My family moved to the Atlanta area shortly before my junior year of high school. My first year in the area, I attended a public school in the Northern suburbs. Unfortunately, the school was overcrowded and the classes often felt more like crowd control than an actual learning opportunity. As a result of this experience, I applied to Wesleyan and decided to make the move for my senior year because I felt it would be a better preparation for college. The move could not have gone better. Wesleyan teachers raised the bar and challenged me personally to do my best. Just as importantly, my classmates were - as much as any high school students, at least - interested in learning and succeeding and attending good colleges. From AP classes that allowed me to place out or up in my college work, to crucial development of analytical thinking skills, Wesleyan was the preparation for college that I so desperately wanted.

How did Wesleyan prepare you for your profession?

I have the privilege to work as an in-house attorney for The Salvation Army's regional headquarters in suburban Chicago. Before that, I worked for several years at a large Minneapolis law firm. As an attorney, analytical thinking and writing are the primary tools of my trade. My teachers at Wesleyan preached these skills, and I owe a permanent debt of gratitude to my AP English teacher, Ms. McIntyre, for being one of the first teachers to challenge me to read serious books, ask questions, and critically engage with the texts. She also taught us all to stop using passive voice and to pay close attention to our prose, catching our attention when the first paper was returned with a grade for content and a grade for grammar that for many of us was close to zero! I always loved reading and writing, but Wesleyan pushed me to take these interests to a new level.

Why are you a better leader because of Wesleyan?

Often, developing leadership skills is a matter of opportunity. The size of Wesleyan allowed me to participate more directly in a number of activities that I never would have in public school. As a musician, I spent a lot of time working with the school's praise band. Although I really didn't notice at the time, in retrospect, it is clear that the leaders (Colin Creel and Brad Mauldin) were quite intentional about nurturing my involvement and leadership in this group. Although music is still a part of my life, the more important life lessons that I take from this time are about leadership and collaboration.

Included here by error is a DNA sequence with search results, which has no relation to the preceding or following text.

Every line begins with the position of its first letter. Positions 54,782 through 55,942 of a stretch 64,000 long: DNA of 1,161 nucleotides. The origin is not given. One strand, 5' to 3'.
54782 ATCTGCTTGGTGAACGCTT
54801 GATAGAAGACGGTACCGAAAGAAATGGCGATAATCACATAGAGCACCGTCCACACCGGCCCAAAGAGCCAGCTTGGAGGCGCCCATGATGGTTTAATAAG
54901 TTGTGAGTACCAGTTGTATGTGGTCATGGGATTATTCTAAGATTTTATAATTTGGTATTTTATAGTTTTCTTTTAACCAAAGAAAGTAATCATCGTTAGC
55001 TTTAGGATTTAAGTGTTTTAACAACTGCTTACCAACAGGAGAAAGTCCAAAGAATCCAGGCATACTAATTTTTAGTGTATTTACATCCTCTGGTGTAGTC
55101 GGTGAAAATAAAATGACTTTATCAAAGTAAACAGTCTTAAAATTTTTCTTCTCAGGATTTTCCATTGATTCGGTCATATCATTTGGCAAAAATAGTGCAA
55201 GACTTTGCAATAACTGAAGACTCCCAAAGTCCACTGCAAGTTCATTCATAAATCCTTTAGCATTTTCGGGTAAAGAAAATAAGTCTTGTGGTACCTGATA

Perhaps most importantly, Wesleyan teachers and staff encouraged me to develop a Christian worldview, instilling in all of us the knowledge that our faith informs every aspect of our lives. That continues to inform the way that I look at the world around me, and I think I'm a better person and leader because of that perspective.

Was a challenging academic Wesleyan education worth it? Why or why not?

Absolutely. Life is full of challenges, from any further education after high school to career challenges and even our personal development as adults. Wesleyan provides a safe, nurturing environment for its students to begin responding to and learning from challenges. These are lifelong disciplines, and, for Christians, it is the essence of our daily walk with Christ.

Was the struggle worth it?

Without question. If we ever stop seeking and responding to challenges, we risk becoming stagnant. I'm thankful for my time at Wesleyan, even though it meant moving schools once more, at a time when it would have been easier to stay with the people that I knew at my previous school. I still wish that I had a longer time at Wesleyan, but I am thankful for the lifelong impact of my year at Wesleyan. I can happily report that the struggle to move schools and voluntarily take on a more challenging academic environment was well worth it.